Field Spectroscopy as a Tool for Enhancing Water Quality Monitoring in the ACE Basin, SC
Mayer, Caitlyn Coker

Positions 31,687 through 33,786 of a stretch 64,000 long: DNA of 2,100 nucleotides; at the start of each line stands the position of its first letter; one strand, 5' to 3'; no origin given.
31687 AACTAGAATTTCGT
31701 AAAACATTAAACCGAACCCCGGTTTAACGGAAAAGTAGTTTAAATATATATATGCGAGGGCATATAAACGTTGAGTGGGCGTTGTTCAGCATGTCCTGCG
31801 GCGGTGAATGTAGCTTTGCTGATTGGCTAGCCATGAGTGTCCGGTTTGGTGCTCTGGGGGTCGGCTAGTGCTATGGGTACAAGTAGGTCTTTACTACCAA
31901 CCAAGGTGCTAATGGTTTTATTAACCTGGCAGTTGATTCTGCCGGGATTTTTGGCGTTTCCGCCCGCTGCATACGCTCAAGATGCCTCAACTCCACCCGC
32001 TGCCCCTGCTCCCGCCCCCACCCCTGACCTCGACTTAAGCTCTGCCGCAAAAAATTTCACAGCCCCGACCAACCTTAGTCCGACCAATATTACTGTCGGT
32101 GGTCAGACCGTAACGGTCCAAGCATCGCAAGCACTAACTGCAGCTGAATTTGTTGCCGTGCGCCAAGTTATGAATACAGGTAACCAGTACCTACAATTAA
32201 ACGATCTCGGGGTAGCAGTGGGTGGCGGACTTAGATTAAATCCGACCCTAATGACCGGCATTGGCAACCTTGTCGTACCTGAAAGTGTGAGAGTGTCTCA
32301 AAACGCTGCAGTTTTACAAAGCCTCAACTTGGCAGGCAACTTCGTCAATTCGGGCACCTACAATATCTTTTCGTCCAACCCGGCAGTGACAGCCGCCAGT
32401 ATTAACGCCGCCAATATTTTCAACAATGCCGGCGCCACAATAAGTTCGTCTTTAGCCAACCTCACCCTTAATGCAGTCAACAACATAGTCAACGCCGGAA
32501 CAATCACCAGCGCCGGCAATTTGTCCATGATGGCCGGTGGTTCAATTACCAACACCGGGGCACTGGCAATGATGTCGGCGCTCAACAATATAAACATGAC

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The Ashepoo, Combahee, Edisto (ACE) Basin in South Carolina is one of the largest undeveloped estuaries in the Southeastern United States. This system is monitored and protected by several government agencies, to ensure its health and preservation. However, as populations in surrounding cities rapidly expand and land is urbanized, the surrounding water systems may decline from influx of contaminants leading to hypoxia, fish kills and eutrophication. Conventional water quality monitoring are timely and costly. Satellite remote sensing methods are used globally to monitor water systems and can produce an instantaneous synopsis of color producing agents (CPAs) including Chlorophyll-α, suspended matter (TSM), and colored-dissolved organic matter by applying bio-optical models. However, the interference of multiple optically active constituents that characterize the water column pose a challenge in complex coastal environments in the southeastern United States. In this study, field, laboratory and historical Land Use Land Cover (LULC) data were collected for summers 2002, 2011, 2015 and 2016. Results indicate higher levels of chlorophyll, ranging from 2.94-12.19 µg/L, and TSM values from 60.4 to 155.2 mg/L between field seasons, with values increasing with time. Results from LULC change analyses indicated a 1.79% increase in developed land from 2001 to 2011, and overall percent change of 0.14%.The field data were combined with <i> in situ hyperspectral radiometric and Landsat OLI satellite data to develop a regionally tiered model that can predict CPA concentrations using traditional band ratio and multivariate approaches. Band ratio models for the hyperspectral dataset (R<sup>2</sup>=0.15 ; RMSE = 2.2 µg/L) and Landsat OLI dataset (R<sup>2</sup> = 0.16; RMSE = 2.1 µg/L) were not successful in predicting CPA variability. However, a stronger model was developed using a multivariate, partial least squares regression to identify wavelengths that are more sensitive to chlorophyll-α (R<sup>2</sup>= 0.49 ;RMSE = 1.8 µg/L) and TSM (R<sup>2</sup> = 0.40; RMSE = 12.9 mg/L). The imbrication of absorption and reflectance features characterizing sediments and algal species in ACE Basin waters make it difficult for remote sensors to distinguish variations among in situ concentrations. Results from this study provide a strong foundation for the future of water quality monitoring and protection of biodiversity in the ACE basin. These technologies provide insight to modeling and prediction methods of water quality and may be used by water managers, and coastal resource managers to respond to environmental concerns more efficiently in the ACE Basin.